Bring the past to life with vintage photography.

From old-school methods like monochrome and beyond, learn how to make the most of retro photo technology to capture great shots.

A vintage photo of a person standing in a garden

Photo by Jennifer Froula-Weber

What is vintage photography?

Vintage photography is a broad category. It’s not typified by any one technology or technique. It includes every kind of analog photography, from century-old cameras that could live in a museum to cameras that once used Kodachrome and even film cameras from the early 2000s. “Vintage photography is basically utilizing color, black-and-white, or color slide film in an analog camera,” says photographer Jennifer Froula-Weber.


Photography as a medium is nearly 200 years old, with the first photographs dating back to the early 19th century. During that time, it has evolved and undergone numerous changes, from daguerreotypes on silver plates to tintypes to gelatin glass plates to modern film, including styles from sepia to black-and-white photos to Polaroids.


Today, nearly all serious photographers use digital cameras, but working with retro technology can still be a fascinating experience for a photographer — one that still delivers stunning, provocative results. Tapping into the history of photography is a great way to liven up a fashion photography shoot or create fun wall art or family photos.

A vintage portrait photo of a person standing and looking to the left
A vintage photo of a person holding an abandoned bees nest

Photos by Jennifer Froula-Weber

First steps for vintage photography.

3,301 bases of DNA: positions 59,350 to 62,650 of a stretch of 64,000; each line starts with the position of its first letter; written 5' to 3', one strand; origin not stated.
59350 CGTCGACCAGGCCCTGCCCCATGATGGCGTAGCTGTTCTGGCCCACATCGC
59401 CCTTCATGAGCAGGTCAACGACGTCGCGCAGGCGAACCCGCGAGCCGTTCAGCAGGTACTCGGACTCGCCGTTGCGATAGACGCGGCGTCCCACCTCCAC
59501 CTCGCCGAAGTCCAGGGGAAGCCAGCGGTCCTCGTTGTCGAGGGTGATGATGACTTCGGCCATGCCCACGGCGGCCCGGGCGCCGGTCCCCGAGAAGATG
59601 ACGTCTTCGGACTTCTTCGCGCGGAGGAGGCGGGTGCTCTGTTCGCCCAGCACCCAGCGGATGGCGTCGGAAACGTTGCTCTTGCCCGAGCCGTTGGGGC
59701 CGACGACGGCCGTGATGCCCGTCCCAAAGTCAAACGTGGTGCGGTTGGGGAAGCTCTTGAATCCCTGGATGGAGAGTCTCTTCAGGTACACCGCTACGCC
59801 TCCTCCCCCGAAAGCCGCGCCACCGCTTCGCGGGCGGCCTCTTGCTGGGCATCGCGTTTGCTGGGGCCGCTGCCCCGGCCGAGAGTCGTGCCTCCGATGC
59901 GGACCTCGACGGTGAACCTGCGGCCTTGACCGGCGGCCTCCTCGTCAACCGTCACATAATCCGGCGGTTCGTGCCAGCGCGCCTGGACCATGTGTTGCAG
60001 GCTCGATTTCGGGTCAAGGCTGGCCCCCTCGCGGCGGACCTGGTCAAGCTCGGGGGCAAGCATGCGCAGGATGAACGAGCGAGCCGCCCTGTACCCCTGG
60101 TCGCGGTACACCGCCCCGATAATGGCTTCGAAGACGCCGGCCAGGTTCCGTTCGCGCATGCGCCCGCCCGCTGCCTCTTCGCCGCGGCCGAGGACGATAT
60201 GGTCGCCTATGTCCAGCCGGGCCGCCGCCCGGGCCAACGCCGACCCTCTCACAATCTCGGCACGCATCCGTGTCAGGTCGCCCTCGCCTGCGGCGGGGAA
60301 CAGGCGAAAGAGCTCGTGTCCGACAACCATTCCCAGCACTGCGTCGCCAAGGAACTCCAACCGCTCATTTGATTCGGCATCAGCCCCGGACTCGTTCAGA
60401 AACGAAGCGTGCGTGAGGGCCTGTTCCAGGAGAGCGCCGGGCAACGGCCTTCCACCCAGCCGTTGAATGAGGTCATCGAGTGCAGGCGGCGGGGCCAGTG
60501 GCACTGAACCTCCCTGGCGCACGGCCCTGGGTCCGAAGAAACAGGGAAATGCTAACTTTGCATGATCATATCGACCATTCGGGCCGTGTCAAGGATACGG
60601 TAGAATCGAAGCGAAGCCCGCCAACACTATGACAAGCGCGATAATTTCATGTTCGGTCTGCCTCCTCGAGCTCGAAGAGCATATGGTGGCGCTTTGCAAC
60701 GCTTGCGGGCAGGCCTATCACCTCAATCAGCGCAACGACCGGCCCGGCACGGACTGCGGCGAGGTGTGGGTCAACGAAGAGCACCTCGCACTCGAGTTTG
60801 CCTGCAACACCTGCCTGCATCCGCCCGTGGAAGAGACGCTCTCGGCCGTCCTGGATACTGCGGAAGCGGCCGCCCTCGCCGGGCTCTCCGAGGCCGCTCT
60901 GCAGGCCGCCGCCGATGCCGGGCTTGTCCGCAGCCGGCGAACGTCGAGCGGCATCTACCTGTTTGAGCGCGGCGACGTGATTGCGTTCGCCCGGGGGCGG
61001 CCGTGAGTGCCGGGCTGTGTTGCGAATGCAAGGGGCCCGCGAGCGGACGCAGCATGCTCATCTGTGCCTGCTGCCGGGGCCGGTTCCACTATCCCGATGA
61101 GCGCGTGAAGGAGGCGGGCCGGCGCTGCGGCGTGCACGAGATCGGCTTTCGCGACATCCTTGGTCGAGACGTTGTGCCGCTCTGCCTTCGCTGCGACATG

To truly capture a vintage feel in your photographs, try to use vintage equipment. A lot of old cameras are still fairly easy to find. “My camera was literally $13 from Goodwill,” says photographer Paige Mercer.


While cameras from the 19th century might be hard to locate, 35mm SLRs can be found at thrift stores, estate sales, or anywhere that older objects wait for someone to rediscover them. The camera is only part of what gives vintage images their particular feel, though. Photographers also need to consider the film.

Monochrome photo of vintage cameras on a shelf

“If you want a really vintage look you should use old point-and-shoot box cameras predating the 1950s, or use expired film that is several or more decades old,” says Froula-Weber. “I’ve shot with film that’s 60–80 years old.” Shooting on film can be expensive, but when shots are limited, it can help a photographer be more deliberate about when they click the shutter — you’ll want to take more care setting up each shot. “Each click costs me money [with film]” says Mercer, “so it helps me be purposeful with my posing.”


You can develop your own film, but when you start with vintage photography, it’s beneficial to find a place that knows the technology and techniques. It’s good for a vintage photographer to maintain a solid relationship with a photo lab to help in their journey as they create old-looking images. “Definitely find a good film lab and keep good communication with them,” says Mercer. “Give them reference images to look after.” 


How to run a vintage photoshoot.

Film photography is less instantaneous than digital photography. There’s a lot more time between making adjustments, taking shots, and seeing the results. So vintage photographers have to spend time internalizing what modern technology can do. “A lot of it is getting to know the camera you’ve chosen to work with,” says Froula-Weber. “You’re going to have a little bit of trial and error in the beginning.”